Will India be able to bounce back after the humiliating defeat in the first Test at Newlands, Cape Town?
That was the question in most Indian dailies on Friday (January 12) as the team geared up for another pace battle in the second Test against South Africa in Johannesburg.
Elsewhere, Mark Wood promised to turn up the heat on the likes of Steven Smith and David Warner in England’s five-match One-Day International series, while Usman Khawaja, fresh from a century in the fifth and final Ashes Test, aspires to again represent Australia in all three cricketing formats.
Runs or Ruins in Centurion? (The Times of India)
The formalities at Newlands hadn’t ended and South Africa were yet to begin with their celebrations after winning the first Test match in Cape Town when Bryan Bloy, the chief groundsman at the SuperSport Park, was handed a message by the home team management. The pitch for the second Test had to be fast and bouncy. “Keep it lively” was the communication. Bloy knows a thing or two about preparing a ‘lively wicket’. Under his watch, South Africa have enjoyed a winning spree here at the Centurion like no other venue across this country.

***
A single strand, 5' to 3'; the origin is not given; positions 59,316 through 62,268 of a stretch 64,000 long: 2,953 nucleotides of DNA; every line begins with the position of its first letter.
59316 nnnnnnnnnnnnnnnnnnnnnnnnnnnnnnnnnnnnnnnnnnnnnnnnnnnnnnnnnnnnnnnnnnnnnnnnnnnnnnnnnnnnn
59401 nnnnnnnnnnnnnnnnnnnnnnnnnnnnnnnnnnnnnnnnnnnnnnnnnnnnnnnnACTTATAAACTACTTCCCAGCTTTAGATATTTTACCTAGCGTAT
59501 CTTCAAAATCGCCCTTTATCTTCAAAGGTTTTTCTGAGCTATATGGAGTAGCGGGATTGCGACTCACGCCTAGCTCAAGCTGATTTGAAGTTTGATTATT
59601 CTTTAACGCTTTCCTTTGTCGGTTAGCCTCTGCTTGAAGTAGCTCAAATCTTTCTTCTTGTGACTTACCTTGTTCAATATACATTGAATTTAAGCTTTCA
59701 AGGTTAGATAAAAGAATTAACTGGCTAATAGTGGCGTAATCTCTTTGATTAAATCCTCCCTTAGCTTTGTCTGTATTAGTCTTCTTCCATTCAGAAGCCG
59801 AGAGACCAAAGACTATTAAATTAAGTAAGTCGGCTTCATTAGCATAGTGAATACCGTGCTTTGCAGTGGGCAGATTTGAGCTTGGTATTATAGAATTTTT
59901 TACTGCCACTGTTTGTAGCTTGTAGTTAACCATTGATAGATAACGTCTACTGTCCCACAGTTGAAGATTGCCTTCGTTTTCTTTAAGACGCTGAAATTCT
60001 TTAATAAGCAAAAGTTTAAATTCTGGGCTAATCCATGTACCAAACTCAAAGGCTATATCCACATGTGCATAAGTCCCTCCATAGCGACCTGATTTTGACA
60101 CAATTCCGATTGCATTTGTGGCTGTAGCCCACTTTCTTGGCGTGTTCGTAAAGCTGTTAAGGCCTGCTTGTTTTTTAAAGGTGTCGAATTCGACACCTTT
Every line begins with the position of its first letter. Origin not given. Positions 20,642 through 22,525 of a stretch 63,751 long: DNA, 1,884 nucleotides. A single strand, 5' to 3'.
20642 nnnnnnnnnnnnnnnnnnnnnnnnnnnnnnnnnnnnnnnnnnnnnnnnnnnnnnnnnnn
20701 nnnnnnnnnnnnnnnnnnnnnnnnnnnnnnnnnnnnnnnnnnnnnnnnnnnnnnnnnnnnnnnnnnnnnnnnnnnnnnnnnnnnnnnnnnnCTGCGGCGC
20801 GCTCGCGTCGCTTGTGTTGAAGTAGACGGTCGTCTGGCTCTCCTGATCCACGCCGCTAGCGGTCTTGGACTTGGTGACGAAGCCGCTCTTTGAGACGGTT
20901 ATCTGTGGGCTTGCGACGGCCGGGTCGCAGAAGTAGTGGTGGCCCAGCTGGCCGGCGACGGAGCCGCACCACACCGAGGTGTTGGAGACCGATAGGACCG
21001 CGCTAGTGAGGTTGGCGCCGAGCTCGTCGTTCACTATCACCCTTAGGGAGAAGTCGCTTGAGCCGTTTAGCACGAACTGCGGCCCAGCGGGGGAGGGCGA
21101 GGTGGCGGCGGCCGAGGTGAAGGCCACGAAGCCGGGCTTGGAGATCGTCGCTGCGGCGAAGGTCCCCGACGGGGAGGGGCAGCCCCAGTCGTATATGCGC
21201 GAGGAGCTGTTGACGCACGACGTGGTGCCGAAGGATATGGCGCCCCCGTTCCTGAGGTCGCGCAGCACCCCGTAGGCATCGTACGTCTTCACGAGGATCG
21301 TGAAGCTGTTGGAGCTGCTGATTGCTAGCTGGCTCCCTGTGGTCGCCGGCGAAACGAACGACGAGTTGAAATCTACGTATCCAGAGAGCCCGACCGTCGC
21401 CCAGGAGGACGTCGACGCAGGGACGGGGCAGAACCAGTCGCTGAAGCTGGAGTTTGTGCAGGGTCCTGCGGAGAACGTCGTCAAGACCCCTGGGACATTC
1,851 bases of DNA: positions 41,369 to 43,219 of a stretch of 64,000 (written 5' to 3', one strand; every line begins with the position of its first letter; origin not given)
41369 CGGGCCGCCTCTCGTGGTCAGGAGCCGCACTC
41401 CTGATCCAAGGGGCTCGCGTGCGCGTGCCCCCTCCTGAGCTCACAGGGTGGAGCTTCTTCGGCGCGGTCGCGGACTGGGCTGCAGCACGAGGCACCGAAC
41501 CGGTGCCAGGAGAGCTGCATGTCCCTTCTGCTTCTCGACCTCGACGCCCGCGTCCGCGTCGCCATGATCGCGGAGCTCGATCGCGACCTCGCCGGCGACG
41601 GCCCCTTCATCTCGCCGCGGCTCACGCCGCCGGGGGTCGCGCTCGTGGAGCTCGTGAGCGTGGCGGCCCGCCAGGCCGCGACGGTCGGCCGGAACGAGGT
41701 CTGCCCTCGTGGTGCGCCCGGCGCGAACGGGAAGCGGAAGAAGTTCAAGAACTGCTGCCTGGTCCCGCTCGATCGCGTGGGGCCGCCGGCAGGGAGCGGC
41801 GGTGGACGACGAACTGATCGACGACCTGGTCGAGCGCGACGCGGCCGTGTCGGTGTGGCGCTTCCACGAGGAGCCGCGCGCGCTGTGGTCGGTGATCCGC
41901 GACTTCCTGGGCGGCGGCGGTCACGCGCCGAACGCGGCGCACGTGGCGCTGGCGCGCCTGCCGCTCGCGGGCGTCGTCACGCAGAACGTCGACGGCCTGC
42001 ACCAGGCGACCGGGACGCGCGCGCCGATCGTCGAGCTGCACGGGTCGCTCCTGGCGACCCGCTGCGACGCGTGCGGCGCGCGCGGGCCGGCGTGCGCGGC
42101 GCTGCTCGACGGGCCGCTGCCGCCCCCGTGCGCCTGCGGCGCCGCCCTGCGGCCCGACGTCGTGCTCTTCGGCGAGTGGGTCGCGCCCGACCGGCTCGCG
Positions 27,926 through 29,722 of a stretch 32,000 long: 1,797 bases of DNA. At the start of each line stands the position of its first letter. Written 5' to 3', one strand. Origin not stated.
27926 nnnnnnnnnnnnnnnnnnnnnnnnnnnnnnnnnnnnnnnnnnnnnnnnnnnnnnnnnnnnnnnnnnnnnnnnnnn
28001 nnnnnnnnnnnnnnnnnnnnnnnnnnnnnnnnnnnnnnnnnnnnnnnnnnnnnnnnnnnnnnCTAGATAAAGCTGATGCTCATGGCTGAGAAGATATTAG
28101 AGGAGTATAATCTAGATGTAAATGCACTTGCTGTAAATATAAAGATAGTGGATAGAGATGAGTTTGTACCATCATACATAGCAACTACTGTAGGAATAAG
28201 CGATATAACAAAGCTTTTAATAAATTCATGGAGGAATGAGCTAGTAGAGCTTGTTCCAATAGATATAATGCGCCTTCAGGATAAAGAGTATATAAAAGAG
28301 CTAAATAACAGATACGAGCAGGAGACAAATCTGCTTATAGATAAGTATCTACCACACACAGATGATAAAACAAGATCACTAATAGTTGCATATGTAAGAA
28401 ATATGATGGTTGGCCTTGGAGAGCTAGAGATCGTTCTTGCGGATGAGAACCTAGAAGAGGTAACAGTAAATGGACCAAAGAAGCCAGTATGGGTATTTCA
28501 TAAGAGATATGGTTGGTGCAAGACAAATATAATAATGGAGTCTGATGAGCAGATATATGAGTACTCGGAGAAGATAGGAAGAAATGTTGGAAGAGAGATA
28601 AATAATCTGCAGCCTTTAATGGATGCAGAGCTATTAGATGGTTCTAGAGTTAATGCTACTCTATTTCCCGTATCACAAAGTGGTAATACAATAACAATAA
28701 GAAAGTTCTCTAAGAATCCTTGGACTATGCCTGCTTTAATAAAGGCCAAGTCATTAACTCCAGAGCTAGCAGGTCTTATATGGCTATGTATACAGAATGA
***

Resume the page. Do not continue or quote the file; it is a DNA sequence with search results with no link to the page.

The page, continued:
Of bounce and bouncebackability (The Indian Express)
Getting hit on the ribs by a net bowler’s short ball, Virat Kohli let out a cry of disappointment. He would further show his dismay by swinging his bat and hitting the rolled up matting that lay behind the stump. The frustration, however, would fade within seconds as he would focus on the next short-ball he would face. There was work to be done, the Test match was just 48 hours away.Kohli, like the rest of the Indian batting unit, was working on playing the ball that rose from the good-length spot.